Open Research at Reading 2017-2019: what have we achieved?

In March 2017 we held our first Open in Practice conference. It was our first opportunity to consider as a research community how we can support and enable better access to research outputs, more transparent and collaborative research processes, and greater reproducibility of results. Our second Open in Practice Conference (held in April 2019) gave us an opportunity to reflect on how far we have travelled.

What have we achieved since then? (poster version)

University Statement on the Responsible Use of Metrics

  • Responsible Metrics Statement published in 2018.
  • Aims to ensure that metric-based assessment of researchers for performance evaluation, recruitment and promotion is fair and balanced and not driven by crude indicators such as Journal Impact Factor (IF).

University Statement on Open Research

  • Leading the way as one of the first universities in the world to publish a Statement on Open Research.
  • Sets out commitment to the aims and principles of Open Research.
  • Commits to a more open culture of research by encouraging the research community to explore the possibilities and benefits of open practices.
  • Provides practical guidance.

Open Research Working Group

  • Established in 2018 to co-ordinate communication and engagement activities and ensure these are informed by input from the research community.
  • Representation from the Library, Research Services and the research community.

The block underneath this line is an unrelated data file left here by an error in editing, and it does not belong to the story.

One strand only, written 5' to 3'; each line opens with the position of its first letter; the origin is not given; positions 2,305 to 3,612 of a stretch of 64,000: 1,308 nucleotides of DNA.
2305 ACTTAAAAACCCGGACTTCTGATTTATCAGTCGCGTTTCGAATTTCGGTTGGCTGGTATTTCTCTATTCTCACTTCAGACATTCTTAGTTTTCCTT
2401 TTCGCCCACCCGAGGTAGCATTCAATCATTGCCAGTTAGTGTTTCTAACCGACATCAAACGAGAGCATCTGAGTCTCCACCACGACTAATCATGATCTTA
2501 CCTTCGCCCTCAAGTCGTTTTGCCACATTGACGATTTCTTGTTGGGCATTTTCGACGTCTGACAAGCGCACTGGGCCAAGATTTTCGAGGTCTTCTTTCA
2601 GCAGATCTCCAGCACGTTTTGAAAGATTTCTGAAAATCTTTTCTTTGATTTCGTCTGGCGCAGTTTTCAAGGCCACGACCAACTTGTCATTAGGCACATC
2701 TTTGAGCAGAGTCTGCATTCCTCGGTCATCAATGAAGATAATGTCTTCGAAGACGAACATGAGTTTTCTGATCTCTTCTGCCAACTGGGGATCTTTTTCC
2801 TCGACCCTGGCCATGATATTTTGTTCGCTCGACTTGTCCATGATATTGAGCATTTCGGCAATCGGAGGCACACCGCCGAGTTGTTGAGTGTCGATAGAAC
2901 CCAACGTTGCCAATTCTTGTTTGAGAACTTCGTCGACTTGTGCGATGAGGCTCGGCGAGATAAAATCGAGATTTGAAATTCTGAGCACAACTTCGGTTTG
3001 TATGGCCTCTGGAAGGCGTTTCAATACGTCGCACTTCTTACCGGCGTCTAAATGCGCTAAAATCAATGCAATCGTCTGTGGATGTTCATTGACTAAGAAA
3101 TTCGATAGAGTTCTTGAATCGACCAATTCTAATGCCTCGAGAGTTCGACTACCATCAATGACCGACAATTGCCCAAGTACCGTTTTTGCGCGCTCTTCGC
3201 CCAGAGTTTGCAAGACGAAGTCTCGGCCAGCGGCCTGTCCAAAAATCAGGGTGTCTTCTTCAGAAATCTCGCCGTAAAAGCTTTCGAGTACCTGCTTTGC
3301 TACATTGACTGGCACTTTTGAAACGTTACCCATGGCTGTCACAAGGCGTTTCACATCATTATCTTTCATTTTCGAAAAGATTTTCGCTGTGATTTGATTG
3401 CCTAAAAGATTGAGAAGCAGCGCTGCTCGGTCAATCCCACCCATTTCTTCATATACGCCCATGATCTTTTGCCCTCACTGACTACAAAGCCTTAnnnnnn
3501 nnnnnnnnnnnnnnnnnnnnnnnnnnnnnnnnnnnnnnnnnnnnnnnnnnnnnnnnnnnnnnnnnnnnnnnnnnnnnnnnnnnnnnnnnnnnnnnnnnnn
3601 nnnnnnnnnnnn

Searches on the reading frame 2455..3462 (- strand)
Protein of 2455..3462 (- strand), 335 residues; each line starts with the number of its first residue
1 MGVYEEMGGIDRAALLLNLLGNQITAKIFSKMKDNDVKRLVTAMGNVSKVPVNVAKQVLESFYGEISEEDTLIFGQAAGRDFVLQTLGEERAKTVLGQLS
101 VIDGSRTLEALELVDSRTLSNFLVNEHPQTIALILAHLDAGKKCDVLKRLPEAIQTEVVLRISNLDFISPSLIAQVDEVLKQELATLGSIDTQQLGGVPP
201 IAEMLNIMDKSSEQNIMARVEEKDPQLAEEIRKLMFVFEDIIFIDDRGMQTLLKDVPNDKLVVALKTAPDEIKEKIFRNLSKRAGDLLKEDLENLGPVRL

• Organised Open in Practice 2019 conference and the Open Research Award.

Post-Graduate Researchers’ Data Management Plan Pilot

  • Pilot requires PhD students that collect or create primary data to submit a data management plan as part of their annual review.
  • Launched with first-year students in the NERC SCENARIO, ESRC SeNSS and AHRC SWW doctoral training centres; plans to roll out further.
  • Aims to instill best practice in data sharing in our trainee researchers.

Programming for reproducibility

  • Research programming is often integral to reproducibility.
  • A 2017 survey showed the use of research programming is widespread; researchers often lack training and support.
  • Research Software Group established (2018) to co-ordinate capability development activities.
  • Developing training and support for researchers and research students.
  • Weekly PCLS Coding Club (2018) is open to staff and students. Meeting a vital need to share skills and good practice.

Open Access monographs fund

  • Established funding to publish Open Access monographs (2017). Two have now been published; five are pending.

Open Research Award

  • Photo of open research prize 2019

    The winning entry for our Open Research Prize was Open and Online Experimental Philosophy by Kathryn Francis (shown), Nat Hansen and Philip Beaman.

    Recognising and rewarding open research practices.

  • Competition launched in 2019, open to members of staff and PhD students.
  • 17 entries received; shortlisted four to compete for the £500 prize, winner was decided by audience vote at Open in Practice.
  • Shortlisted entries to be published as Open Research case studies.

Contact: openresearch@reading.ac.uk

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CentAUR statistics for March 2019

An infographic showing some key statistics on usage of the CentAUR repository for March 2019

Selected statistics from the CentAUR repository

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CentAUR statistics for February 2019

Keystats February 2019 An infographic with some key statistics about the CentAUR repository

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CentAUR statistics for January 2019